Monday, June 29, 2009


Last week I learned something I had not previously known. I learned that Michael Jackson was black. The news surprised me more than a little. Having never once wondered about his skin colour, I found myself thinking over and over again about the huge changes that took place in the last half of the twentieth century.
I can’t say I was ever an avid Jackson fan, and a blind person is definitely not the most likely person to observe skin tone, but still I am surprised because my state of not-knowing has been going on for a very long time. I didn’t know it back in the days when his sweet voice sang the song about Ben. I didn’t know it when Thriller made it big. I hadn’t discovered it at the turn of the century. In fact, I might never have found it out had his death not surprised the media so much that they stopped all conversation about anything else for several days, thus rendering themselves desperate to say something—anything about Michael Jackson. It was during that never-ending, mind-numbing deluge of over-information that the word got out.
If there’s a medium that ought to be colour-blind, you’d think it would be radio. In this day and age it would not be unusual for an up-and-coming singer to be black without my knowing it, but that was certainly not the case when I was young. Skin colour was everything back in the days of early rock and roll, back in the days when Elvivs was making it big. In those days there was black radio and white radio. A white singer could take a song from black radio, a song never heard by whites, and turn that song into a hit.
Without being aware of it, I listened to white radio. It wasn’t a conscious choice. White radio was all we had here in Canada. When I was a teen-ager my transistor radio pumped out an endless drone of news about the riots that plagued cities and universities across the United States. I listened at first in wonder, then turned off the radio to save the batteries for the music. Unruly crowds of bottle-throwing building-burning mobs were of no interest to me. There was, I supposed, a certain level of inequity. But I did not fully understand that black people were not allowed to vote, or assume positions of leadership, or take certain jobs in hotels, or use washrooms that I would use. Even if I had understood, I would likely have said that all this trouble wasn’t likely to fix anything.
I liked to think that I was a civilized teen-ager, civilized and practical. If I had had dreams about how things could be, a vision of a better future, I might have wished that, by the time the early seventies rolled around, a famous singer could be black without my knowing it. I might have wished that it could take 38 years for me to hear the news. Then again, if I had fully understood how things really were, how much things would have to change in a very short time, I probably would have thought these wishes could never come true.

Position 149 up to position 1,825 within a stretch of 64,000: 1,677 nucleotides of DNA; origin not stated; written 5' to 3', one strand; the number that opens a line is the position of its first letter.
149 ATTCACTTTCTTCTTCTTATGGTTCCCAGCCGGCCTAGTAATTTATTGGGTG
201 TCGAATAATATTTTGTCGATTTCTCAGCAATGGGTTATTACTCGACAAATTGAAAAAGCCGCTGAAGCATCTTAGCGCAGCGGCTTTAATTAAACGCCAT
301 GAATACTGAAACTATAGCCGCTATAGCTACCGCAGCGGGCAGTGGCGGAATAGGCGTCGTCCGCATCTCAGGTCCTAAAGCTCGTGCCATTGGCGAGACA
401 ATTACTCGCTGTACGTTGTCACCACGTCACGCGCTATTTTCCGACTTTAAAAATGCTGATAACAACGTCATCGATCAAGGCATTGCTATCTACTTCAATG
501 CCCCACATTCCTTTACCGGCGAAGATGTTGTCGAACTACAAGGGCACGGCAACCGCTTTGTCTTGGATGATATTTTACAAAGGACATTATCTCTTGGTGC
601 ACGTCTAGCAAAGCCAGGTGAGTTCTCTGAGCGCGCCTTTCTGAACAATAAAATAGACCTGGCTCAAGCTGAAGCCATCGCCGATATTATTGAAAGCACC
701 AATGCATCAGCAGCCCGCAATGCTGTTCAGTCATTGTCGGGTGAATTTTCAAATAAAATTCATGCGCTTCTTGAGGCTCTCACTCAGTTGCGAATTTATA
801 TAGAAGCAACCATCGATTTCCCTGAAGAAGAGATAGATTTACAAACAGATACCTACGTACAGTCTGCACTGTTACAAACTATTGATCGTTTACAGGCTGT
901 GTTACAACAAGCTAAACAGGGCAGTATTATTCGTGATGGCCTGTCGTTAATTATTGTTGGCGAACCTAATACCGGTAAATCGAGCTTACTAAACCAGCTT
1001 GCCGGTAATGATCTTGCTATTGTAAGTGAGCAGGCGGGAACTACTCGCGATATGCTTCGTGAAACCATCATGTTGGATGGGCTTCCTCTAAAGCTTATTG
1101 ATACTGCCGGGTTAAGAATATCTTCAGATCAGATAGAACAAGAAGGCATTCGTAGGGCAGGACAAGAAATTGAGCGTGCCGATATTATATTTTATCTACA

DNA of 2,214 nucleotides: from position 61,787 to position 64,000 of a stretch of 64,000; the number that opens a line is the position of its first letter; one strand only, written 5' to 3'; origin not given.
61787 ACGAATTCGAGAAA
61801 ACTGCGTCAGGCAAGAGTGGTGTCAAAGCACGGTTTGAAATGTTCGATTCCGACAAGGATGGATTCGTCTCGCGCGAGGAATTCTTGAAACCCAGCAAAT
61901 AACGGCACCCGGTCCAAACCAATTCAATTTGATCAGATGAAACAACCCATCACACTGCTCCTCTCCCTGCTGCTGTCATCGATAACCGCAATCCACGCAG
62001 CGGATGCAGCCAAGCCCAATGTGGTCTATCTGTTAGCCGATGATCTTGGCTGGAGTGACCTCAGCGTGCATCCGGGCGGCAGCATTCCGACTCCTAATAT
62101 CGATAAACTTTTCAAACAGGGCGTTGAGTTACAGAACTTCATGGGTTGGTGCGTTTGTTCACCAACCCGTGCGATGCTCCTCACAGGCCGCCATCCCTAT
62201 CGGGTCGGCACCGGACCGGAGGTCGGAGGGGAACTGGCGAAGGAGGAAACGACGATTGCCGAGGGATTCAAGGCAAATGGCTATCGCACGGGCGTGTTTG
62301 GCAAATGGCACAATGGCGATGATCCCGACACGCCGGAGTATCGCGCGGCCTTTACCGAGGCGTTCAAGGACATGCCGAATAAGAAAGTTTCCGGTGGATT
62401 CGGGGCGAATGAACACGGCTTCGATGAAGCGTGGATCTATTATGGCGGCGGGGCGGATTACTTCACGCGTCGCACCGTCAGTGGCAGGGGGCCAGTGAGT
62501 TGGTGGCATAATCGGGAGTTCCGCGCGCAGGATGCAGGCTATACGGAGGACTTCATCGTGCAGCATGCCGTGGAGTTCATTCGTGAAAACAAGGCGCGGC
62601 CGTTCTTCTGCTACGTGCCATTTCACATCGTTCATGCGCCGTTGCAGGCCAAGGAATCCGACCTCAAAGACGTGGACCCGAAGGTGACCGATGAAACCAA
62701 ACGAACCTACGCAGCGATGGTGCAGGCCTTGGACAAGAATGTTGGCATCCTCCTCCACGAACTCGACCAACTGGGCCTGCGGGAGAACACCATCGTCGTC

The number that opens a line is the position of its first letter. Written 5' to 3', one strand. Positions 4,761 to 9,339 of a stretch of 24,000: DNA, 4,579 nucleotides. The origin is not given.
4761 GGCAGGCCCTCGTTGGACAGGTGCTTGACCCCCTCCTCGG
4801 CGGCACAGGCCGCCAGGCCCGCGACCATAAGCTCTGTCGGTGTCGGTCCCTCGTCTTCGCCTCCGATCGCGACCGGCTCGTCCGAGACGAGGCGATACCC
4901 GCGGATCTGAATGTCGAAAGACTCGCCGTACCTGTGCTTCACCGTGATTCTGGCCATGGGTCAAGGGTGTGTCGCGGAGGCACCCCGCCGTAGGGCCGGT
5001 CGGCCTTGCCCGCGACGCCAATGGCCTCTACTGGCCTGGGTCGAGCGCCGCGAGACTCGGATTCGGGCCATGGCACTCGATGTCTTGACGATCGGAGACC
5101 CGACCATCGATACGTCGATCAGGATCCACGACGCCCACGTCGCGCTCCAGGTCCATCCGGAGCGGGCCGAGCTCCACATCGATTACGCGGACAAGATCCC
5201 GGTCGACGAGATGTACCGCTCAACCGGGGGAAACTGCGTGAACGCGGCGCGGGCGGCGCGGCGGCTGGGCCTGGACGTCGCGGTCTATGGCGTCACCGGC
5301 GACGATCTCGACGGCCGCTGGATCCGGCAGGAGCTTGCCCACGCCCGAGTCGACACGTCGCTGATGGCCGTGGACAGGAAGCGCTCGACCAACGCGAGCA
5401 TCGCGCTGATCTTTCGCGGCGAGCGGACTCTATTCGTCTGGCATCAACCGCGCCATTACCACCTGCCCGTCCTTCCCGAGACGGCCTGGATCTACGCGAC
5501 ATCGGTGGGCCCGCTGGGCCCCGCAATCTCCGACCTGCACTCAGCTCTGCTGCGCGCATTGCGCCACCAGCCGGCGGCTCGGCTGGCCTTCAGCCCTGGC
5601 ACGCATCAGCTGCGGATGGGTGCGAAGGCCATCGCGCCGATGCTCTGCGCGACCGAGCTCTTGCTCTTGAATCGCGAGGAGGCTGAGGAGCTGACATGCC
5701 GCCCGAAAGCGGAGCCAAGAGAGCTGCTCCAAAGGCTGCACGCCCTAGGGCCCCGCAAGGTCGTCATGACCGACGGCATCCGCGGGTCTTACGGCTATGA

So I really am delighted to learn that Michael Jackson was black—even more delighted that I didn’t know it. There was no reason why I should have known it. Things had changed so much, yet so subtly that Michael Jackson was presented on my radio—my white radio. It’s a story I will try to remember when I want to hope things can change.

Wednesday, June 10, 2009


Today is Wednesday. This morning we Hope Foundation staff stood chatting and drinking some truly excellent coffee that Joan brought in. Joan is our Monday receptionist and so much more. When Bev observed that Joan brings so much wonderful stuff to us, I went to my emails to re-read something Joan recently observed about hope. Reprinted with her permission, this is what Joan Kovacs wrote about being the Monday receptionist and much, much more at Hope House. : “”I was approaching my 60's and decided that I was of no real value in the working world. I was quite skeptical but started doing reception and gradually could bend, fold and mutilate with the best of them. Then two things happened. I started
venturing opinions on matters that were taken seriously and I realized that at the end of the day, I actually felt good. Good is difficult to explain but I knew that I hadn't felt it for a long time. I have learned that it is very difficult, if not impossible, to feel hopeless around other people who are hopeful. I have learned that hopefulness does not just appear and stay, it has to be nurtured and worked on and encouraged. I have relearned that in order to heal it is important (to me) to feel that I can give back in some way; and I have learned that small acts of kindness go a long way to making someone else feel hopeful.”
Those of us who have the pleasure of working with Joan have also learned that acts of kindness go a long way to making someone else feel hopeful.

Sunday, June 07, 2009


I had coffee with the robins yesterday morning. Actually, Only I had coffee. They had worms.
I was sitting on the veranda, just a few feet away from the nest. . The robin parents were journeying back and forth between nest and ground. My heart went out to these busily proud new parents. I’ve read that baby robins require up to forty feedings a day. Fortunately for robin parents this frantic process only goes on for about two weeks. Yesterday was Day 1.